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Vol. 14, No. 5Whole #515February 2, 2011Edited by Michael J. Leclerc and Valerie Beaudraultdailygenealogist@nehgs.org
Greetings from the New England Historic Genealogical Society! This newsletter has been sent to people who asked to receive it. If you would like to unsubscribe or change your email address, please click on the link at the bottom of the email and follow the instructions provided.
NEHGS collects, preserves, and interprets materials to document and make accessible the histories of families in America.
Contents:* Coming Soon in the Winter 2011 Issue of American Ancestors* Earliest American Broadside Family Register Now Online* Research Recommendations: Genealogical Writing: Serial Commas* Name Origins* This Week's Survey* Spotlight: Old Berwick Historical Society, Maine* Stories of Interest* Three New Titles from NEHGS* Upcoming Education Programs* NEHGS Contact Information
Coming Soon in the Winter 2011 Issue of American Ancestors
A Connecticut Pioneer Family in Ohio’s Western ReserveBarbara Cook Barnes
The Western Reserve: A Brief OverviewJohn Grabowski
An Overview of Genealogical Research in the Western ReserveJohn Grabowski
Tracing My Hidden Family Heritage in Hungary and SerbiaErica Hahn
Researching Art & Craft: Allen Holcomb and his Daughter Collata HolcombRebecca Rector
“To Look at the Ground Once Owned and Trod by My Forebears”: On the Road with Thomas HibbardLynn Betlock
Also in this issue . . .
And, as always, news of NEHGS and the world of genealogy, upcoming NEHGS programs and tours, new publications, notices of family association events, genealogies in progress, and DNA studies in progress.
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Family records for the Bollinger, Cooper, Dunham, Harris, Marsh, Melley, Nason, Partridge, Quicksell, and Roche families have been added to the NEHGS Digital Library and Archive. The register of the children of Rudolph and Elisabeth and Catherine (Blum) Bollinger dates from 1763 and is the earliest known American broadside family register. It was printed by the Ephrata Cloister in Lancaster County, Pennsylvania. The Bollinger register has long been a treasure of the NEHGS collections, and we are pleased to make it available online for our members to view.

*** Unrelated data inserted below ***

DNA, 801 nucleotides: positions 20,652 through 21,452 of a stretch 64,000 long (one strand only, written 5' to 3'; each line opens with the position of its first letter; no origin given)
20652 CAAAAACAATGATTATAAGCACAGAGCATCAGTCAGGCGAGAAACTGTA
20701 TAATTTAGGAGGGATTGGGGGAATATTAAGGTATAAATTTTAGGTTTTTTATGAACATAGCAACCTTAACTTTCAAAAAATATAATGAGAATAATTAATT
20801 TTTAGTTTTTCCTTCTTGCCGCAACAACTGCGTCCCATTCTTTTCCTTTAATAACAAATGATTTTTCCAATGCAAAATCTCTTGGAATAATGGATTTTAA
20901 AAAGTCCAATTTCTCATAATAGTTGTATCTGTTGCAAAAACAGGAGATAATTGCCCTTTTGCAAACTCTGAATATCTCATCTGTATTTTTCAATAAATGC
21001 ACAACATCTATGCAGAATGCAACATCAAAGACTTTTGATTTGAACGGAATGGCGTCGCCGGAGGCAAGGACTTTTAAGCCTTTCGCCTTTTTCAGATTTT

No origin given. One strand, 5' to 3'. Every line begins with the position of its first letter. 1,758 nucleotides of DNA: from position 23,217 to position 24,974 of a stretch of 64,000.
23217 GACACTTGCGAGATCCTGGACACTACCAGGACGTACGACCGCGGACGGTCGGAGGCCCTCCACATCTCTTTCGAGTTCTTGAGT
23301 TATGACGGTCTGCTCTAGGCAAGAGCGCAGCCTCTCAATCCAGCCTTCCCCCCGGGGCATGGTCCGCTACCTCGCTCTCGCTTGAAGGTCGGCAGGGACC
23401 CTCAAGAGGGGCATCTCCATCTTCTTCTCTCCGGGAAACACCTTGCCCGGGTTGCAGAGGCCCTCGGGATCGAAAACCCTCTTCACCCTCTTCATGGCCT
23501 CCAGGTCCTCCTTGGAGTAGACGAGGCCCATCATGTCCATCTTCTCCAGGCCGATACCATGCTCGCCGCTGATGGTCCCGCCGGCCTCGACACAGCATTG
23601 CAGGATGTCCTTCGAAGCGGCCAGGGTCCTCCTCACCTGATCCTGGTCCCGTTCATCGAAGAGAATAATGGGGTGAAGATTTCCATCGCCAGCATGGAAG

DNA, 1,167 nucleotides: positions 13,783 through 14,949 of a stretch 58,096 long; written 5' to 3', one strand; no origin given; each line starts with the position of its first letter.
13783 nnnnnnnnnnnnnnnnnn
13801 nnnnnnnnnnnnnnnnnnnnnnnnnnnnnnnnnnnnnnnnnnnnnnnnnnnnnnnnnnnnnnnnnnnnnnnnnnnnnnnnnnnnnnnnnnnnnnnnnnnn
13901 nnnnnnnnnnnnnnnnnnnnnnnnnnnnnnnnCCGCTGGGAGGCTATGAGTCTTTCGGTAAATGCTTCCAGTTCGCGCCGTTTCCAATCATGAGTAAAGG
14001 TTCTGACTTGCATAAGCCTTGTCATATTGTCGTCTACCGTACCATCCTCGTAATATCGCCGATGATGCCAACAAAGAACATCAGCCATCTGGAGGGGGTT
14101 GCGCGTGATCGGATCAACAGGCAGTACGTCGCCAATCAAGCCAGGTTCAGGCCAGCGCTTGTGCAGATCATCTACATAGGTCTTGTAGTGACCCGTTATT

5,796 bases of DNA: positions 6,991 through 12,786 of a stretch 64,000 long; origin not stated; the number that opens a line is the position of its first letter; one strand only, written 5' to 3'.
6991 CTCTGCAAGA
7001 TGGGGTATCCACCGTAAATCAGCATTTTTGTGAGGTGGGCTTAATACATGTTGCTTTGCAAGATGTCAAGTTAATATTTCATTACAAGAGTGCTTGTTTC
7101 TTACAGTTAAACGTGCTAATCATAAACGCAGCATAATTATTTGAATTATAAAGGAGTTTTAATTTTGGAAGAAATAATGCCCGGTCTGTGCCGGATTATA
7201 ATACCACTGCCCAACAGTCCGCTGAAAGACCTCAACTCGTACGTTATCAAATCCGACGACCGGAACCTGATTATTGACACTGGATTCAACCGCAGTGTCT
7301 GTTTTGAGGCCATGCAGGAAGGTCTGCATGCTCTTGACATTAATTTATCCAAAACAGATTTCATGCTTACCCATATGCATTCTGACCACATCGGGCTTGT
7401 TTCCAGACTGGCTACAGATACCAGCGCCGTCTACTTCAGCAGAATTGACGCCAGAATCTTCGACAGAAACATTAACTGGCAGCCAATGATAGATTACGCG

If you plan to view multiple items in the Digital Library, we recommend that you begin by logging in at http://library.nehgs.org/patroninfo. Once you log in, click the “Search Catalog” button or the “New Books & E-books” link to start using the digital collections. On the “New Books & E-books” page, you can browse a list of the family records in the Digital Library by selecting “Online Family Records.” The records are presented in order by surname.
Research Recommendations: Genealogical Writing: Serial Commasby Michael J. Leclerc
Commas are one of the most abused punctuation marks. One of the more confusing is the serial comma. Also known as a series comma or the Oxford comma, a serial comma is used before the conjunction that joins the last two elements in a series. For example:
Chris, Michael, and Henry gave many consultations at the last education program.My great-grandfather’s main crops were barley, peas, and turnips.
When the elements in the series have internal punctuation, it is usually easier to separate the elements with a semi-colon instead of a comma:
Their children were Steven, b. 1862; Jonathan, b. 1864; Mary, b. 1866; and Louisa, b. 1868.
For more information on the proper use of serial commas, see the Chicago Manual of Style, 16th edition.
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Name Originsby Julie Helen Otto
MALLY (f): Scottish/Northern English nickname for MARY. Mally (Graham) Coatsworth was an ancestor of the American writer and Newberry Award winner Elizabeth Jane Coatsworth of Nobleboro, Maine.